SXSW Live Shot: Austin Music Awards
Sold-out extravaganza reiterates there’s no place like home
By Doug Freeman,
1:45PM, Thu. Mar. 19, 2015
Home can be such an ambiguously subjective notion. It hearkens where you’re from, no matter how far away ambition takes you. Take rising stars Gary Clark Jr. and Shakey Graves, two locals now aligned with the road.
Home also beckons as a destination, a place and community to discover, as it did for Rock & Roll Hall of Fame inductee for both the Small Faces and Faces, Ian McLagan, who called Austin home for the final 20 years of his life. And home encompasses the people you love, as 2015 Austin Music Awards queen Gina Chavez, who took home Best Musician, Album, Song, and Latin Artist of the Year, declares on her stellar 2014 sophomore LP, up.rooted: “All I know, my home is your heart.”
The theme of this year’s 33rd Austin Music Awards, led by organizers Celeste Quesada and house band leader Charlie Sexton, announced “All Roads Lead to Austin.” It could have equally acknowledged “All Roads Lead Home.” For those born locally and those migrating here daily, Austin in all its ever-changing, rapidly growing, intransigently nostalgic inertia remains home.
Nowhere does that manifest more powerfully than in the city’s music.
“This evening is not a competition. It’s a celebration of Austin Music,” offered Austin-via-Austria transplant Ulrich Ellison in accepting Best Blues/Funk/Soul Band. “We are all in this together as a community, and we have to make people remember that music is the beating heart of Austin.”
Outlaw poet, Billy Joe Shaver, set the same theme in an opening musical benediction, extolling his founding Texan lineage with “Heart of Texas,” and recent Long in the Tooth cuts “Hard to be Outlaw” and the biting “The Git Go.”
AMA hosts Rick McNulty and Laurie Gallardo moved the three-and-a-half-hour ceremony along with energy for the sold-out crowd, while Sexton, a musical wrangler if there ever was one, led the all-star house group of Michael Ramos, George Reiff, and Conrad Choucroun through a dexterous stylistic range between awards.
Austin’s female powerhouses shone throughout the evening, in plaques and performances. The Viva la Diva segment stunned with reworkings of Austin-related songs, from Dana Falconberry’s lazing psych-folk cover of Bill Callahan’s “Jim Cain” and Jazz Mills’ quaking take on Kris Kristofferson’s “Sunday Morning Coming Down,” to the immaculately hard twang of Sunny Sweeney on Lucinda Williams’ “Can’t Let Go” and Carson McHone wringing Willis Alan Ramsey’s “Painted Lady.”
Tameca Jones belted a showstopping R&B reimagining of new Austin Music Hall of Fame inductee Blaze Foley’s “If I Could Only Fly.” Gina Chavez pulled poignantly on Patty Griffin’s “Useless Desires” and Nina Diaz rocked aggressive to David Garza’s “Disco Ball World.”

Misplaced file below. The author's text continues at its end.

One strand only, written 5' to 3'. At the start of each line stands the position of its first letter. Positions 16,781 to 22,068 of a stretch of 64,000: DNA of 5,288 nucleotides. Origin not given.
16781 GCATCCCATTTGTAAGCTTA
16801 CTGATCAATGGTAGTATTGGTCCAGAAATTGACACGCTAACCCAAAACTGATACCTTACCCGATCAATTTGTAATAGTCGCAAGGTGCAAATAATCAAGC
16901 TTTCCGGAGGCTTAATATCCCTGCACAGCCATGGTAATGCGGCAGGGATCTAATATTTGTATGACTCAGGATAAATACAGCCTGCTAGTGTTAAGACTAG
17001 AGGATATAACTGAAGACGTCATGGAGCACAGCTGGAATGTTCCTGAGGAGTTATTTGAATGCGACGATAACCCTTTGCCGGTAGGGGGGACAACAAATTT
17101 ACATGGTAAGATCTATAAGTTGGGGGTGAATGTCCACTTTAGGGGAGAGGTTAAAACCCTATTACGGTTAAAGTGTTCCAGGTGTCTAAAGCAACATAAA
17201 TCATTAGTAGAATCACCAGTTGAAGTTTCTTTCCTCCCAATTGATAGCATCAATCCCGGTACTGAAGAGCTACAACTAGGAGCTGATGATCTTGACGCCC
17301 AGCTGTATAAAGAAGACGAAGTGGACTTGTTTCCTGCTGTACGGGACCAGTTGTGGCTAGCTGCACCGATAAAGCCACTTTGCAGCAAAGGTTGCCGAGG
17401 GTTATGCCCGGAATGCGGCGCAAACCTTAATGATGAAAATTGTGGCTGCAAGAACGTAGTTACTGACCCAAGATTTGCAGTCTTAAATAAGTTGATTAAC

Bringing together alumni from Stephen F. Austin High, Suzanna Choffel kicked off the reunion set before ceding the spotlight to a solo Shakey Graves (Alejandro Rose-Garcia) side-stage. Garcia then passed the baton to Spanish classmate Phranchyze (J.J. Shaw), as the local rapper worked the crowd. Saxophonist Elias Haslanger truly took the room to school by leading Sexton’s band through an advanced level 10-minute jam.
Those courses set the stage for Eve Monsees and Gary Clark Jr. to reunite like days of Antone’s past (and possibly future), the pair mounting a fierce guitar commencement alongside Sexton, with Monsees’ “Thing For You” segueing into Clark’s electrifying “Travis County.”
Closing out the awards, repeat Band of the Year, Riders Against the Storm, and sweeping diva Chavez both delivered emotional and passionate speeches, and signaled the setting of a new foundation of elite Austin artists.
Ian McLagan’s exuberant spirit hung over the entire evening, and as Sexton welcomed “Scrappy” Jud Newcomb and the Bump Band to the stage, the memorials transformed to enthusiastic tribute. With Ramos holding down Mac’s role on keys, the band worked through a moving “Shalalala” from last year’s United States and the Faces’ “Glad and Sorry.”
Tameca Jones returned to burn through “(I Know) I’m Losing You,” and Alejandro Escovedo reprised the Kinks’ “I’m Not Like Anybody Else,” which he recorded with McLagan before Mac’s death. Patty Griffin’s beautifully rendered “Never Say Never” set the emotional bar before special guest Steven Van Zandt emerged to lead the raucous climax with the Small Faces’ “Tin Soldier,” and Faces’ “Stay With Me,” Sexton, Newcomb, and the E. Street Band guitarist expertly trading licks. On closing sendoff “Ooh La La,” the crowd joined in on the extended chorus.
McLagan’s son, Lee, may have most appropriately expressed the spirit of the evening in accepting his father’s AMA for Best Keys: “My dad would be thrilled to be here. He loved this city so much. I hope he gave you a good time, because you gave him a home.”
Full AMA photo gallery
Raoul Hernandez, April 3, 2015
Kevin Curtin, April 3, 2015
Sept. 25, 2020
Sept. 18, 2020
2014/15 Austin Music Awards, SXSW, SXSW Music 2015, Gina Chavez, Ian McLagan, Riders Against the Storm, Charlie Sexton, Billy Joe Shaver, Gary Clark Jr., Shakey Graves, Elias Haslanger, Steven Van Zandt